Plans to limit the number of off-licences in Dublin City

The new Dublin City Council Development Plan (2016-2022) will be finalised in September this year. Drafting the plan offers local councillors the opportunity to make significant decisions on the future direction of the city. Unfortunately, for some it is simply an opportunity to pander to nimbyism as well as trying to force through illogical measures.

Forget the fact that many existing buildings wouldn’t get planning permission under the proposed amendments to the plan. One particular area of concern is the following proposal to be a stated objective of Dublin City:

“To prohibit the further expansion of off-licences or part off-licences unless a compelling case can be made that there is not an over-concentration of such uses in any one area. In this respect, any application for an off-licence/part off-licence should include a map of all such establishments located within a 1km radius of the proposed development. In relation to stand alone off-licences an audit of the existing off-licence floorspace provision within 1km and an analysis of the need for the proposal in the locality shall be provided”.

This is a serious additional layer of restrictions on what is an already heavily regulated retail activity. This move is separate to the restrictions proposed in the Public Health (Alcohol) Bill. It could prevent new outlets opening or existing retail locations branching into off-premise alcohol sales. It is a one-size-fits-all approach that ignores local employment, the specialist nature of products sold and changing consumer patterns. It shouldn’t be seen as the panacea for tackling public drunkenness and anti-social behaviour.

It is contrary to the stated ambition in the draft development plan to “actively promote and protect the range of specialist shops within the inner city, which contribute to the character and attractiveness of the city as a destination for shopping”. Imagine specialist whiskey, wine or beer shops being prevented from opening because there’s a generic off-licence somewhere within a kilometre of their proposed location. At the very least if the proposal remains, it would add significantly to the high costs of applying to open a shop.

Craft beer has been gaining a significant foothold in the likes of Spar, Centra and smaller Tesco stores. This proposal could limit stores such as these moving into off-sales, if they aren’t already selling alcohol. It also could limit new stores opening and offering alcohol sales. They already have to cease sales by 10pm and can be prevented from sales at the discretion of the Guards.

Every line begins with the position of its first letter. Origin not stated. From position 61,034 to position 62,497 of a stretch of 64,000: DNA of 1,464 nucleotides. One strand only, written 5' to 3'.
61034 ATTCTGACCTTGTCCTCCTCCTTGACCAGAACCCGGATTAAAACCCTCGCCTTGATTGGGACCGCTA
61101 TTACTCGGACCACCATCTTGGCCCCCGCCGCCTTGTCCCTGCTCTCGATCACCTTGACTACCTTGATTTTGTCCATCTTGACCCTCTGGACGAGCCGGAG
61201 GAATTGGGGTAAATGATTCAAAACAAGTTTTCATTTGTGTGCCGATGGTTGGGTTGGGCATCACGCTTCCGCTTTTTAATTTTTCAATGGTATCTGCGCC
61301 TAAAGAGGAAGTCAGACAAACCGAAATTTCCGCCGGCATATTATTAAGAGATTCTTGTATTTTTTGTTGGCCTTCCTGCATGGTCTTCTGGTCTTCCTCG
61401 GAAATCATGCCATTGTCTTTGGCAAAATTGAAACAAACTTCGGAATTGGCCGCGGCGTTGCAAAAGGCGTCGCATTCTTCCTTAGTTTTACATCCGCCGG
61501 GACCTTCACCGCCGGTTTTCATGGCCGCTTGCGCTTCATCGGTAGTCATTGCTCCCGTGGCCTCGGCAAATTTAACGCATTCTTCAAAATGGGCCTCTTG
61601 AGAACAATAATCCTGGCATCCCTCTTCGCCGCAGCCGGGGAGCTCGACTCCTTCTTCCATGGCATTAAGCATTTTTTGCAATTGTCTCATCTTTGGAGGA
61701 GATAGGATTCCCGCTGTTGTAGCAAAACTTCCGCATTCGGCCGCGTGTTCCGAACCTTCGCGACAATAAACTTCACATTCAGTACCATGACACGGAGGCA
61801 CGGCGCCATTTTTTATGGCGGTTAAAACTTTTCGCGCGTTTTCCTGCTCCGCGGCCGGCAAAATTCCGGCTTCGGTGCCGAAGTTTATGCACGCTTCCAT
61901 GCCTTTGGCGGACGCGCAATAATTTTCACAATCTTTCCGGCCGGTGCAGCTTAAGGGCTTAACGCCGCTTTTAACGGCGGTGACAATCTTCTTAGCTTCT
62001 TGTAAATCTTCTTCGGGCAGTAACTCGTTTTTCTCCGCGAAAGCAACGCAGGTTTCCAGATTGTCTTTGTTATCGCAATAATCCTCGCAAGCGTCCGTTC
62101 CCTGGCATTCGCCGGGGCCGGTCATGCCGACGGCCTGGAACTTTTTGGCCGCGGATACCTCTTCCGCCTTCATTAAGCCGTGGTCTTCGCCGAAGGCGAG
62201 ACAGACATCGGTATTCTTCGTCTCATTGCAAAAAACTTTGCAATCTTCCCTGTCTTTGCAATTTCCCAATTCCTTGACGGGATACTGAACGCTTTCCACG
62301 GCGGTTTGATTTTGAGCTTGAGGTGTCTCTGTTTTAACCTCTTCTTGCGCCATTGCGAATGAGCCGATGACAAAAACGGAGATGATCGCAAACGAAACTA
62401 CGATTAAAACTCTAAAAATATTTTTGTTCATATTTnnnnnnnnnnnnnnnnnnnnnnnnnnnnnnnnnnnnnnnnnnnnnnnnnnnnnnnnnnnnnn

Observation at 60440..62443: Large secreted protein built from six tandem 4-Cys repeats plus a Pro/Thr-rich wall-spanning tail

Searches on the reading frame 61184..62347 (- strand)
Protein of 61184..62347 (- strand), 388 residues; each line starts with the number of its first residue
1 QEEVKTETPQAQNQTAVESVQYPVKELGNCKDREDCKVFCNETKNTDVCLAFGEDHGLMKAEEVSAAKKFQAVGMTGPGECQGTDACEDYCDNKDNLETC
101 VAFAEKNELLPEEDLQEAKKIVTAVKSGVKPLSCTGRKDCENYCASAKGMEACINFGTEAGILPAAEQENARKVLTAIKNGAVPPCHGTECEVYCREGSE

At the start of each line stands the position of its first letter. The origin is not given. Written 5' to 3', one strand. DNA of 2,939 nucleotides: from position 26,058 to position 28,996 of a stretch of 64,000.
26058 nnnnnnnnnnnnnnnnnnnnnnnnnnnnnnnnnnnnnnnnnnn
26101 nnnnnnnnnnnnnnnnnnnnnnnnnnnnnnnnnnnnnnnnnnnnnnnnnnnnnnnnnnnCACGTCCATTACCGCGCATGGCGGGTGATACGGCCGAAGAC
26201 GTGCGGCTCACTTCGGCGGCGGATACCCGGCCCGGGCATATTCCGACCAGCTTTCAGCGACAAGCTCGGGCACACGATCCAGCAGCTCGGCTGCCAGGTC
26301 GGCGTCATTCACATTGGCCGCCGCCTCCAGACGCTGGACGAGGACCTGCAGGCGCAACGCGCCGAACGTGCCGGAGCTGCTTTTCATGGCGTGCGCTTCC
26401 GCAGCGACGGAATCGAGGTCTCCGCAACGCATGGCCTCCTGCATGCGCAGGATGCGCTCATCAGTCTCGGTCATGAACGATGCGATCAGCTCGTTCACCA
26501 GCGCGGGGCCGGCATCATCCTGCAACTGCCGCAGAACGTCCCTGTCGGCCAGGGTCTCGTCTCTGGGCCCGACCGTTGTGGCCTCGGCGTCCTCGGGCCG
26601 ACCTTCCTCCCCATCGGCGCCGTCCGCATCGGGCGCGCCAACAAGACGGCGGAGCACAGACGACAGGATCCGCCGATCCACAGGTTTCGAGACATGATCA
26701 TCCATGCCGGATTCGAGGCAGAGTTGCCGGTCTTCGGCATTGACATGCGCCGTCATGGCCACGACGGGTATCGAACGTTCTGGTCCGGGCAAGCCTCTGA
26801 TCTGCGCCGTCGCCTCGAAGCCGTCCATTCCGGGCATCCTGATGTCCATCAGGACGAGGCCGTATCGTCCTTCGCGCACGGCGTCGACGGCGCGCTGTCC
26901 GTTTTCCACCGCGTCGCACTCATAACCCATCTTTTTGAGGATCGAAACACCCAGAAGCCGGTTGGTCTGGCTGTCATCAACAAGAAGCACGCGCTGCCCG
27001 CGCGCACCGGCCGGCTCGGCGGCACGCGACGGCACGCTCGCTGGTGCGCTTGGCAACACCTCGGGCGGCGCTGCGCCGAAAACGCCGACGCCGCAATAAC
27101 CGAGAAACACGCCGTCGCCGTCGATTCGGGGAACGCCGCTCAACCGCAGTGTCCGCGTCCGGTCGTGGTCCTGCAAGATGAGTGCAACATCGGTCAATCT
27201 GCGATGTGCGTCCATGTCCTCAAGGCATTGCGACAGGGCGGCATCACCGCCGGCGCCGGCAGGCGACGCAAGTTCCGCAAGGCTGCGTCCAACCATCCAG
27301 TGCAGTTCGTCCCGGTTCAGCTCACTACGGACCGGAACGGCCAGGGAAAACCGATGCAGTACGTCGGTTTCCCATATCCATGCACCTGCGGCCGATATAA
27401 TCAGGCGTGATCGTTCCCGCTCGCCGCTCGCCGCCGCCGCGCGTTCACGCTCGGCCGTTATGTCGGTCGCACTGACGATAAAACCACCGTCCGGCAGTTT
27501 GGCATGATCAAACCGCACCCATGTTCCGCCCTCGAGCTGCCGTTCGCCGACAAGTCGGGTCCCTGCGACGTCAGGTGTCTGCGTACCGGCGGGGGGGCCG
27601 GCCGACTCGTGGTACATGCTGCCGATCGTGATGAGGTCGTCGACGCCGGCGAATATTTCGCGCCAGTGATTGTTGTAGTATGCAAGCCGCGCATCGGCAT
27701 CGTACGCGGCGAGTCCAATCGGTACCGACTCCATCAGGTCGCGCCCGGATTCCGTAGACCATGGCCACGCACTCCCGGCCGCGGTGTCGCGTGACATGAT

This proposal is not based on empirical evidence or regulatory logic. Why not let the market decide on this one? Off-licences are a source of employment, collect considerable duties and VAT for the State and would pay commercial rates to the council. Many are supporters of independent craft producers, providing them with a sales channel for their products and an important alternative to pubs.

Lovin’ Loverbeer in Dublin

Back in the middle of November, a unique beer festival took place in the Italian Quarter. Organised by Wallace Wine Bars, Quartiere In Fermento was a small festival celebrating the artisanal beer scene in Italy.

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Unfortunately I had to be on my best behaviour and limit myself to only four glasses of beer as I had a charity event to go to that evening. So given this constraint, what else could I try but Loverbeer.

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The piedmont brewery specialises in sour beers, with about a dozen in its range. The Piedmont brewery’s located about 40 minutes outside of Turin and unlike the neighbouring vineyards, it welcomes spontaneous fermentation with open arms. The brewery was set up by Valter Loverier (hence the “Loverbeer” name) in 2010. Valter was on hand at the festival to introduce his exceptional beers.

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The suggested order for tasting the four beers he brought was to commence with Dama Brun-a, which is extremely tart and tannin-laden barrel-aged brew. An Oud Bruin in style, it had pleasant similarities with Rodenbach. Next up was plummy Beer Brugna that while sour, it had a dark fruit subtle sweetness. Then it was on to BeerBera, a wild brew that is fermented with Barbera, the iconic grape of the region. This grape is used to create big, powerful Piedmont reds and it doesn’t disappoint in this beer. Finally, with taste buds already beginning to wane due to indulging on glasses of the sours, it was time to up the ante for my last beer from the brewery and indeed my last one at the festival. The time had come to taste Papessa, a 7% abv sour Russian Imperial Stout. This was the perfect beer to finish on as the dark chocolate-laden beer complimented the fruits in the previous three that had taken up residence on my palate.

It was great to try these beers in the company of Valter and here his take on each one. These beers and all those at the festival will be making appearances in the Italian Quarter restaurants (either in bottles or on draught). Look out for them!